Darby was born in Henderson, Kentucky March 2, 1906 and brought to St. Louis at seven years old. At 15 he had his first taste of trouble when he "cut a boy with a razor" and was sent to a correctional institution. Released after 14 months he found work in a barrel factory until he lost his sight through glaucoma, around 1926. Another cutting incident over a woman saw him incarcerated in the city workhouse where he learned to play guitar from one Jesse Riley – "I really worked on the guitar; not much else a blind man could do then", he said. Riley taught him "Lawdy Lawdy Worried Blues" while "My Leona" Darby composed for the girl he lost. On release he performed on the streets, at house-parties and at a gambling club. He first found his way into the recording studio in 1929, following with sessions in 1931, 1933, 1935 and 1937. After the Darby Song we move up to hear "Southern Blues" by Roosevelt Sykes cut in 1948: "

Well I'm going back down South
Where men are men, and woman are glad of it
Woh, woh I've got those Southern blues
Cotton prices going higher, and I got no time to lose
Chicago and Detroit, folks have you heard the news
Old Dixieland is jumping, I've got those Southern blues

Soutside ScreamersMoving up to the late 40's we spotlight two collections from the St. George label run by George Paulus (he also operated the Barrelhouse label): Southside Screamers and Chicago Boogie! 1947.These collections feature rare acetates, some made by Bernard Abrams who operated the Ora Nelle label. The Ora Nelle label which was founded in 1947 by Abrams who operated Maxwell Street Radio and Record shop located at 831 Maxwell Street. Two 78's were released; "I Just Keep Loving Her" (Ora Nelle 711) and "Money Taking Woman" (Ora Nelle 712). The label's name supposedly came from Walter's girlfriend. These were Walter's first recordings. Additional recordings were made by Jimmy Rogers (also his first), Boll Weavil, Sleepy John Estes, Johnnie Temple which were not released at the time. Boll Weevil (Willie McNeal) cut a pair of acetates for the label circa 1947-48, including "Christmas Time Blues" b/w "Thinkin' Blues" and as the Boll Weavil Blues Trio cut "Things Ain't What They Used To Be b/w Streamline Woman"  in 1956 for  the Club 51 label. A letter from Bill Greensmith to Blues & Rhythm magazine  #45 describes this Club 51 "metal dub" with the purple-on-white stick-on label carrying some typed information.

We feature a couple of topical numbers today by Louis Jordan and Walter Brown. The fascinating song "Ofay And Oxford Grey" was from a 1945 New York radio broadcast. Jordan sang this song at gigs at the time, but it was too controversial to be released on record. It was not publicly available until it appeared on a CD of Jordan's radio broadcasts in 1990. It was played live at the Hotel Zanzibar Nightclub and sent by wire to the radio station, and the radio station recorded it live on a 16 inch transcription disc. Jordan was well ahead of the curve on this number:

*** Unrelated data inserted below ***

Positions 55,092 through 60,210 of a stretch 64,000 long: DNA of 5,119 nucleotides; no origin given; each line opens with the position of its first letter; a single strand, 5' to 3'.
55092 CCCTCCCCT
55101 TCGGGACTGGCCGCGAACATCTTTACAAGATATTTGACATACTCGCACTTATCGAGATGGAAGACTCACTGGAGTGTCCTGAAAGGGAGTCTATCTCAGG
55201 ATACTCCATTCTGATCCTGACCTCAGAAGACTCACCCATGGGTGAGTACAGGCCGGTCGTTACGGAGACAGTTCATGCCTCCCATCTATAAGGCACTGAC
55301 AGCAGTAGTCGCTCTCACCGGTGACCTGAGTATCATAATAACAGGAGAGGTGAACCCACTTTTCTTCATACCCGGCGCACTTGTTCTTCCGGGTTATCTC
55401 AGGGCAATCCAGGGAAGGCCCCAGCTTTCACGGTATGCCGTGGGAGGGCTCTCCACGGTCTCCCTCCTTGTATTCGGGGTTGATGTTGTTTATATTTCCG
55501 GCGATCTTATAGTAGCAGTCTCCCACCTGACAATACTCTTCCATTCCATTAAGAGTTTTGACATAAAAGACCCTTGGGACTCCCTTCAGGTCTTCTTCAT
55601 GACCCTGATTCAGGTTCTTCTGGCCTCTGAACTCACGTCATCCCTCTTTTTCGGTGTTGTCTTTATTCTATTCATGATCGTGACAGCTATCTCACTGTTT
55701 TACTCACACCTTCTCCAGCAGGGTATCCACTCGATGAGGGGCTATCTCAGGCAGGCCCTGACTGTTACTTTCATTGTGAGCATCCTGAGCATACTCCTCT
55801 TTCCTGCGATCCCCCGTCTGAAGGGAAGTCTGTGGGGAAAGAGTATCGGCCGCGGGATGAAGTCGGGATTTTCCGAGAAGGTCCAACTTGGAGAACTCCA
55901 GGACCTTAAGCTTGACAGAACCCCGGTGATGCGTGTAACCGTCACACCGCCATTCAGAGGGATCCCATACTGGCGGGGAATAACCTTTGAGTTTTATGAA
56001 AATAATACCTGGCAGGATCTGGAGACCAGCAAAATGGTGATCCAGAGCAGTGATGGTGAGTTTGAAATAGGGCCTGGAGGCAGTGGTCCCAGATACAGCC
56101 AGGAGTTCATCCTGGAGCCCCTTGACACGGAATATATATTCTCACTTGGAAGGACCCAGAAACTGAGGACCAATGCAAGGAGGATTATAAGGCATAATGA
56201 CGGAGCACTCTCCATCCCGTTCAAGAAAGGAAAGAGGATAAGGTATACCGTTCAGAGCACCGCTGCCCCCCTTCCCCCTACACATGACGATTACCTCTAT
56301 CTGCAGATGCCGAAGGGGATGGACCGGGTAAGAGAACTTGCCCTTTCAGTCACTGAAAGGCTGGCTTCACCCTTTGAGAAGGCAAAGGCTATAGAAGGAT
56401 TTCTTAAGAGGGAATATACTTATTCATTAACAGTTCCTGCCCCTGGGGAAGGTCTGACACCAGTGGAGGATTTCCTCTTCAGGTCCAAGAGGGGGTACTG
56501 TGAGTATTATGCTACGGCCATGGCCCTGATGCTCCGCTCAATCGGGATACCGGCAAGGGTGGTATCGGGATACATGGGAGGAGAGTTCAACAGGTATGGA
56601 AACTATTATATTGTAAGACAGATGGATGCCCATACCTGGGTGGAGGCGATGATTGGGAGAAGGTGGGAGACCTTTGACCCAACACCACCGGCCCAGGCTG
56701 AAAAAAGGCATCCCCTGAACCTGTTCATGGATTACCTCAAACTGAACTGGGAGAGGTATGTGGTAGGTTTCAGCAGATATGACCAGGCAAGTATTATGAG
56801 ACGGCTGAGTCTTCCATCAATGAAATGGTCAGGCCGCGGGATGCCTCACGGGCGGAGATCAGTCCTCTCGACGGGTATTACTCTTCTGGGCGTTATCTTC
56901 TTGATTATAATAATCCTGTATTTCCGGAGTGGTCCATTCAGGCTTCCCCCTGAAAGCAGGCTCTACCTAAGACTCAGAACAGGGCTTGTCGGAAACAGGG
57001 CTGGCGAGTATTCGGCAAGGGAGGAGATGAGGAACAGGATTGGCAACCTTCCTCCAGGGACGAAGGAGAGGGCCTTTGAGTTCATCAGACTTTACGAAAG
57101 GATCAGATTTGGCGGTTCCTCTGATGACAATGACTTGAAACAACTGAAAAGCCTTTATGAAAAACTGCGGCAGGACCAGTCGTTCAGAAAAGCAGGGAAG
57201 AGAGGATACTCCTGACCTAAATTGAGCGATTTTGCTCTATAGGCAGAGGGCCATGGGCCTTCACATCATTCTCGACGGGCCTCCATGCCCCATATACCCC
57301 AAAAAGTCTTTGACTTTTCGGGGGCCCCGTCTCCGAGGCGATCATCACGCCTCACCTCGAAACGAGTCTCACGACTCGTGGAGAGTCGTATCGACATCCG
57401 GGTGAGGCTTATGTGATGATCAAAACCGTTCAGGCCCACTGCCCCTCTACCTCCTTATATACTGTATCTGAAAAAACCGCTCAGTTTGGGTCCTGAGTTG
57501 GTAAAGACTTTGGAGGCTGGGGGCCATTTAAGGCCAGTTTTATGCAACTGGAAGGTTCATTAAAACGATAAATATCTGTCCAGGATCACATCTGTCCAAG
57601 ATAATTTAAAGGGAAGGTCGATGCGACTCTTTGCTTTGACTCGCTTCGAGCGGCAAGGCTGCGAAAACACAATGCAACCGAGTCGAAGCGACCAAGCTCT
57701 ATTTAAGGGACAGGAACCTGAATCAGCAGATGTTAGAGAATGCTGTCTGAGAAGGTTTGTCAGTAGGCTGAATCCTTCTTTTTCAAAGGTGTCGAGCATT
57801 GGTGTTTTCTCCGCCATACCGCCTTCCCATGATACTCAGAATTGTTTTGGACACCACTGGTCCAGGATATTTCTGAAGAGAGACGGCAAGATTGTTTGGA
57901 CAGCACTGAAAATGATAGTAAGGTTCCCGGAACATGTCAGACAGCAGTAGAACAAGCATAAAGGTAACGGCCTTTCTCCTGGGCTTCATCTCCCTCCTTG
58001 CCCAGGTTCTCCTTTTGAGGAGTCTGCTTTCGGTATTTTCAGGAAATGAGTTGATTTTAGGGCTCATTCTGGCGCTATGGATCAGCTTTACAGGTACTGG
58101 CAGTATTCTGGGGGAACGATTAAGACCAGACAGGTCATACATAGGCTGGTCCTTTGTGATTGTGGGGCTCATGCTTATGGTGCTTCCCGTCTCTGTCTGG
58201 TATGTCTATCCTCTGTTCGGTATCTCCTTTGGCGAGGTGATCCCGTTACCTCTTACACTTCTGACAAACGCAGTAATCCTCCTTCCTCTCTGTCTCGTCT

I'm a fella who wants to say
Discrimination has gone its way
So let's all smile and just be gay
There's no line between ofay and oxford grey
Now soon in the Wedgewood room
The band'll be jumpin' with a solid tune

If you hep to the jive
You know ofay means white
And oxford grey means colored they say
And believe me they're alright

Piano keys are black and white
They make the harmony that is right
So don't be square and don't delay
he blending of ofay and oxford gray

Teddy Darby: The Girl I Left BehindWalter Brown's 1945 number "I'm Glad To Back" is one of many numbers celebrating those just back from the war.

We pay tribute to Sister Rosetta Tharpe with a pair of of later period cuts from 1956 and 1957.  Tharpe has just gotten some mainstream exposure with a feature on the PBS American Masters Series called Sister Rosetta Tharpe: The Godmother of Rock & Roll. I haven't seen the feature yet but I'm a huge fan of Tharpe's. It wasn't all that long ago when she wasn't all that well served on reissues but now it seems most of her output is available. There's the excellent 4-CD set The Original Soul Sister on Proper which spans the years 1938 though 1949, the French Fremeaux & Associes label which to date has issued seven 2-CD collections that chart Tharpe's recordings through 1961 as well a a few live recordings available.

We close the program with two cuts featuring the great pianist Pete Johnson. Both tracks comes from the excellent Document collection Pete Johnson Radio Broadcasts, Film Soundtracks, Alternate Takes 1939 – c.1947. As Axel Zwingenberger writes in the notes: "This compilation, gives the overall impression of a player who had good knowledge of harmonic structures, great command of rhythm and plenty of experience of swinging along with high caliber Jazz musicians." Today we spin the radio broadcasts "Goin' Away Blues" featuring Big Joe Turner and the rollicking instrumental "Dive Bomber."